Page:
* Approved the extension of a development special use permit for Alexandria Toyota, 3750 Jefferson Davis Highway, to construct a parking structure. As explained by attorney Harry Hart, representing the applicant, this was previously approved and the applicant is seeking a 24-month extension "so they can retire debt before commencing the new construction." If not used within a specified time, SUPs expire. As explained by Commission Chairman Eric Wagner, "We are only being asked to extend this application." The previously approved SUP allows for the construction of 12 additional service bays at the rear of the present building and a five and one half level 723 parking space structure for vehicle storage.

* Approved a request to vacate an area of the public right-of- way at the northwest corner of South Fairfax and South Franklin streets. The controversial aspect of the request pertains to a petition pending before the Board of Architectural Review, Old and Historic District, to demolish the present building on the site which houses a neighborhood delicatessen and dry cleaners. Julie Crenshaw argued the vacation should be deferred until action by BAR. Attorney Duncan Blair, representing the applicant, Steven Switch, LLC, said his client wishes to consolidate that property with existing property he owns at 211 Franklin St. and 632 S. Fairfax St. Approving the vacation brings the total lot size to 5,612 square feet, adding 10 feet of frontage on South Fairfax Street. Blair said, "The owner will not be building on the lot but intends to maintain it as a side yard."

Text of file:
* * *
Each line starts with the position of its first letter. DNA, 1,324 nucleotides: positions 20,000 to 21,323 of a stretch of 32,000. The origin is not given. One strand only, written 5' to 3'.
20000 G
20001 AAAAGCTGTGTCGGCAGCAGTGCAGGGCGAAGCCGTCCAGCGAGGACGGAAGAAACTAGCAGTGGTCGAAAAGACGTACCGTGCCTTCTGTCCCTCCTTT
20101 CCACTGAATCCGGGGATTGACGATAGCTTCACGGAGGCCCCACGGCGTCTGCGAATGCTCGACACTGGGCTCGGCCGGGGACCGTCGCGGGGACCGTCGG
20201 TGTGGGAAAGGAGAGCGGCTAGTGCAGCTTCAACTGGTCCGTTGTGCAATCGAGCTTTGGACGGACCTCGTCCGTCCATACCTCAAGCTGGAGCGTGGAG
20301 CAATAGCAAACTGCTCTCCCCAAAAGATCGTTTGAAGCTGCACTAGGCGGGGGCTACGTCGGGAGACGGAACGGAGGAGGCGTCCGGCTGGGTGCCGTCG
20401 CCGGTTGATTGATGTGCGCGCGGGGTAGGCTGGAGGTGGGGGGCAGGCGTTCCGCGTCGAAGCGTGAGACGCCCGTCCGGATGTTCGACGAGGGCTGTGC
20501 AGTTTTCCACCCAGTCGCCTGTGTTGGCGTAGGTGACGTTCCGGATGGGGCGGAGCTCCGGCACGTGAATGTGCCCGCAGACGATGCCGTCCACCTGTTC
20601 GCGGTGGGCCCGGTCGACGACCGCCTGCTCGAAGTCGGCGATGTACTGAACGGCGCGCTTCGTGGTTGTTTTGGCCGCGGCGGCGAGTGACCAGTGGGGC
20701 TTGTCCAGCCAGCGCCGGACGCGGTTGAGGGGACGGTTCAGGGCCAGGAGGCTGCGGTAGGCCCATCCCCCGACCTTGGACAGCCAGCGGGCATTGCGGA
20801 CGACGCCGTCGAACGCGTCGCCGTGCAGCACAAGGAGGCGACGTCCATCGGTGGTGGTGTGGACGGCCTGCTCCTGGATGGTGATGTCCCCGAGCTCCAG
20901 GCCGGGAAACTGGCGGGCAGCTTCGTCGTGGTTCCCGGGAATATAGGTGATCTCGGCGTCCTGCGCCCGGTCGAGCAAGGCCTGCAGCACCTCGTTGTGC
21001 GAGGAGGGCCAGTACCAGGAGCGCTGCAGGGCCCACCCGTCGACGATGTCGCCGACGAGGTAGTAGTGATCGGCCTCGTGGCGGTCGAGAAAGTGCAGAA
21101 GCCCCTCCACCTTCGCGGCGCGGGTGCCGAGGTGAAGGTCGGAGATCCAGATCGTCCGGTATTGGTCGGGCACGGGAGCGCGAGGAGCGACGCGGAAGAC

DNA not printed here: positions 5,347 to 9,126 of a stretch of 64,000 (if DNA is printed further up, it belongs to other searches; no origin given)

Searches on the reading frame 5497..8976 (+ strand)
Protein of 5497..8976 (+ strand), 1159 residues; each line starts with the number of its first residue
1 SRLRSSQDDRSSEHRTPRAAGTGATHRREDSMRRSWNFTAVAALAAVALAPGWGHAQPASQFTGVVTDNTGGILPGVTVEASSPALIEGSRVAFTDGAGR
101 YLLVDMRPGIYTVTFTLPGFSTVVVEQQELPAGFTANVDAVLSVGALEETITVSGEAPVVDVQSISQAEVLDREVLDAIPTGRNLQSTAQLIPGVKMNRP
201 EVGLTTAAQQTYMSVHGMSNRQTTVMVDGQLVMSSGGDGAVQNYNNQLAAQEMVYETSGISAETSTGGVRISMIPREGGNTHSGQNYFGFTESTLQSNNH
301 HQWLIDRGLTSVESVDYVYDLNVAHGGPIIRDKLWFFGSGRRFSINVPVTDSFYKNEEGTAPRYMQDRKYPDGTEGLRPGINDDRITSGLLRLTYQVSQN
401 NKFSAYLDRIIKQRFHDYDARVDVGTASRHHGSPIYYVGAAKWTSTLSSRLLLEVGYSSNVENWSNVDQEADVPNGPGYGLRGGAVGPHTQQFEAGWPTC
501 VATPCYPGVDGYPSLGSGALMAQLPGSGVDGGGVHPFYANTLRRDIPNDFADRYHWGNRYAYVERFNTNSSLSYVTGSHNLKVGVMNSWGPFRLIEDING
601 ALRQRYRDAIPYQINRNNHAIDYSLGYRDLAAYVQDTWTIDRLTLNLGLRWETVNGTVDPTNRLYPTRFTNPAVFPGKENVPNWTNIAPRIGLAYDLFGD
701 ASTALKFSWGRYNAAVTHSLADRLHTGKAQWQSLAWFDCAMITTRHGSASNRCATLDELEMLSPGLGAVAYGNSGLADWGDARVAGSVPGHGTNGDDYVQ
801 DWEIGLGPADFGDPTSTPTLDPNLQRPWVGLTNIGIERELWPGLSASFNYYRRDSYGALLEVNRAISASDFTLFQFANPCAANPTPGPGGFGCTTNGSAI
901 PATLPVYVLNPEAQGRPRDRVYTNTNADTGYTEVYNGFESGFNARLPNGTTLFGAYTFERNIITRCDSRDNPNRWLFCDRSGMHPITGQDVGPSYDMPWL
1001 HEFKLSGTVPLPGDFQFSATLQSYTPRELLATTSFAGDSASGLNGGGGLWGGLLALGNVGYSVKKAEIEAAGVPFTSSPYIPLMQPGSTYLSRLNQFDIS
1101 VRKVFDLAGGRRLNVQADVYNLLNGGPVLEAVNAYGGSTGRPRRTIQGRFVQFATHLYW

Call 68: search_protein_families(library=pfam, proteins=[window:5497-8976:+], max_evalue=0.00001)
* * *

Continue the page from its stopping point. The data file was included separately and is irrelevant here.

* Approved a request by the city departments of Transportation and Environmental Services; Recreation, Parks and Cultural Activities, and Planning and Zoning to acquire the property at 2600 Business Center Drive for use as outdoor recreational fields. The 13.7 acre site is located north of the CSX/Norfolk Southern Railroad right-of-way, south of Witter Drive and east of a city-owned industrial building. Commissioners found it was consistent with the Open Space Chapter of the City Master Plan. Aimee Vosper, landscape architectural supervisor, Recreation and Parks Department, said, "We will be holding several public hearing on this proposal in June and July. The SUP will not be filed until the fall."